Man Shot In Scrotum Found Not Guilty Of Attempting To Kill Cop

A Queensland jury has found a man not guilty of attempting to kill a police officer after she shot him in the scrotum.

Daniel Luke White Mayne, 28, was instead found guilty of an alternate charge of attempted striking to resist arrest.

The jury's verdict on Thursday came after White Mayne was tried in the Brisbane Supreme Court for more than a week for attempting to murder Constable Diane Dorothy Squires in January 2017.

White Mayne was shot through the thigh and scrotum by Squires after a routine arrest escalated into an underground car park shooting.

She and partner Constable Simeon Pickering tried to arrest White Mayne at the Solaire Apartments at Surfers Paradise, right next door to the Gold Coast's police headquarters at Ferny Ave, when things went awry.

"I had my hands on [White Mayne] then I realised the arrest was not going as smoothly as planned," Squires said while giving evidence during the trial.

"[White Mayne] pulled out a gun.

"It was held in a position that, to me, was ready to fire."

Squires then pulled out her gun and shot at White Mayne four times.

"All I remember was seeing the gun very close to my face," she said.

Squires hit him twice, with one bullet puncturing his thigh and scrotum and another going through his foot.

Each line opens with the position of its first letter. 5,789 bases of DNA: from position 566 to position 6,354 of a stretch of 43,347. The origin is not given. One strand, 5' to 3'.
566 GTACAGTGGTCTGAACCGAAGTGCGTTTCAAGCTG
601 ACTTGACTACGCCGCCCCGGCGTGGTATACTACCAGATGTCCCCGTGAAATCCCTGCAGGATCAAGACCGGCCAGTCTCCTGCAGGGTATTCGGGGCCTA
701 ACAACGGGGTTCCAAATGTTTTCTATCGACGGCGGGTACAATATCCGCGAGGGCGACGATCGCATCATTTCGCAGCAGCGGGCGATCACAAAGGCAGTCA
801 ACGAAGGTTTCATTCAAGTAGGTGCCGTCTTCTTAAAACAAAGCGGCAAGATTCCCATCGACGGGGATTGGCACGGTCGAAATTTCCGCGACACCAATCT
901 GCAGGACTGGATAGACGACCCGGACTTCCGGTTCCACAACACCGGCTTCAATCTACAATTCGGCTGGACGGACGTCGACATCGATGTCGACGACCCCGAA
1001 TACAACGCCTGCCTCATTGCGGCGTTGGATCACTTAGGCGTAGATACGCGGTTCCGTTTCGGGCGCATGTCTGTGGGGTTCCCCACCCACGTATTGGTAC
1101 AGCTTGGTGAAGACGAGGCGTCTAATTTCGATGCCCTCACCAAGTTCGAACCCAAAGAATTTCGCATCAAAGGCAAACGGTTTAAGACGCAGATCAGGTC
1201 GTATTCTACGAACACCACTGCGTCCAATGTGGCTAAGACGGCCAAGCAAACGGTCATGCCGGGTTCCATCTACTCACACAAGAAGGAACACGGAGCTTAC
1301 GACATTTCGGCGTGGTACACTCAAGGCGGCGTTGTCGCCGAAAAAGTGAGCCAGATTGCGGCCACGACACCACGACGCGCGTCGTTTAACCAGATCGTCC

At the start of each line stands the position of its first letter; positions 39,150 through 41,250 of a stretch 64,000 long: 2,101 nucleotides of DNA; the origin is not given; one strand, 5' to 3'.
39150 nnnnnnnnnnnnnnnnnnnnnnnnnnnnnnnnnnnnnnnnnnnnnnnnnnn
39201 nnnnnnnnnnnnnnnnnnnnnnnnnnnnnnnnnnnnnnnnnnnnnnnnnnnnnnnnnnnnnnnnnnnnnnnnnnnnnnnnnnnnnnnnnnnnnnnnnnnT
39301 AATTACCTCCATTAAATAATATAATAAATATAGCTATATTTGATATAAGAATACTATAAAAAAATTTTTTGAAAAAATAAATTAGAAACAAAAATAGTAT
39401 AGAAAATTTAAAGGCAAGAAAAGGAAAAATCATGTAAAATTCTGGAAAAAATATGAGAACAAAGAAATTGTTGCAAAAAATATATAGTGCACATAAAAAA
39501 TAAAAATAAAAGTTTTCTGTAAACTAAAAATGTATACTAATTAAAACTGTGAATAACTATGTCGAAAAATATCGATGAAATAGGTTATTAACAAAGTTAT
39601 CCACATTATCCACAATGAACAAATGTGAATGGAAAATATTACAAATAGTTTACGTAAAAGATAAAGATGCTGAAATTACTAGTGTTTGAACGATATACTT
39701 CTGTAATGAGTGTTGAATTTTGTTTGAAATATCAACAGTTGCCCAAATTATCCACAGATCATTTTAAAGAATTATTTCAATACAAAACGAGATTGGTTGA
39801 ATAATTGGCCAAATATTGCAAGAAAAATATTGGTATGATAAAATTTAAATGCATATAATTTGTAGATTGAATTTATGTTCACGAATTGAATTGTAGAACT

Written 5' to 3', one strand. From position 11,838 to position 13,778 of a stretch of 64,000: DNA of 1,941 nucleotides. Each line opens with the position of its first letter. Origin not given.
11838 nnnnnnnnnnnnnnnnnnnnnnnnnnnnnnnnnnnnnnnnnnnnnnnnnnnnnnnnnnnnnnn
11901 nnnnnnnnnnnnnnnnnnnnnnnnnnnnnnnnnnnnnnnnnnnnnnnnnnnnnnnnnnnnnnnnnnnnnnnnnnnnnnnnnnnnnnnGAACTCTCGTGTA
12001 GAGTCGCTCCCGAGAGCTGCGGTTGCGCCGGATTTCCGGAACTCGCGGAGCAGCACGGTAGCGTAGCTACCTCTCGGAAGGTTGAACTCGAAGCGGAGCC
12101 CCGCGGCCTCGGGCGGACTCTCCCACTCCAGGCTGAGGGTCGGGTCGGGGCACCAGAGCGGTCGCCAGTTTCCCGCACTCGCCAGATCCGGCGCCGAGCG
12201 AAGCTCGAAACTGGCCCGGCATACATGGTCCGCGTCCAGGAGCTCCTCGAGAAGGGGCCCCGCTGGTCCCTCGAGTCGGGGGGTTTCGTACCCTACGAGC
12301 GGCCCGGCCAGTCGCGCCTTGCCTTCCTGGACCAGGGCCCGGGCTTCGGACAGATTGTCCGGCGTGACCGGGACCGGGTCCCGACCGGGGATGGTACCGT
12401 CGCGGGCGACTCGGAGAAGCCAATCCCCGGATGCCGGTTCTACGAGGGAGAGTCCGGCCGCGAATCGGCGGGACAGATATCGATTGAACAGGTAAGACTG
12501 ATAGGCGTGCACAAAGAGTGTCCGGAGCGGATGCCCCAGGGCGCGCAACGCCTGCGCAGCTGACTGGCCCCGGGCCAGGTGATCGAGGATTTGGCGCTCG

But then her police-issue weapon jammed.

Queensland Police Constable Diane Dorothy Squires leaves the Supreme Court in Brisbane. PHOTO: AAP

She said White Mayne responded by yelling "you shot me" and firing a shot at her.

She fled from White Mayne, who she said hollered words to the effect of "you're gonna die" or "you're going to cop this, you dog c***".

She thought he was going to kill her.

"I thought then I was going to die," Squires said.

Queensland Police Constable Simeon Pickering PHOTO: AAP

White Mayne attempted to escape into a stairwell.

But he was met with more gunfire, this time from Pickering, who had retreated to the stairwell when White Mayne pulled the revolver from the bag.

White Mayne's defence maintained he never intended to kill Squires. He consistently claimed in later police interviews that "he was just trying to scare them so he could get away", his barrister Angus Edwards said.

After the jury delivered the verdict, the matter was adjourned to May 24 for a mention to determine a date for a sentencing.

White Mayne remains in custody.

Featured image: AAP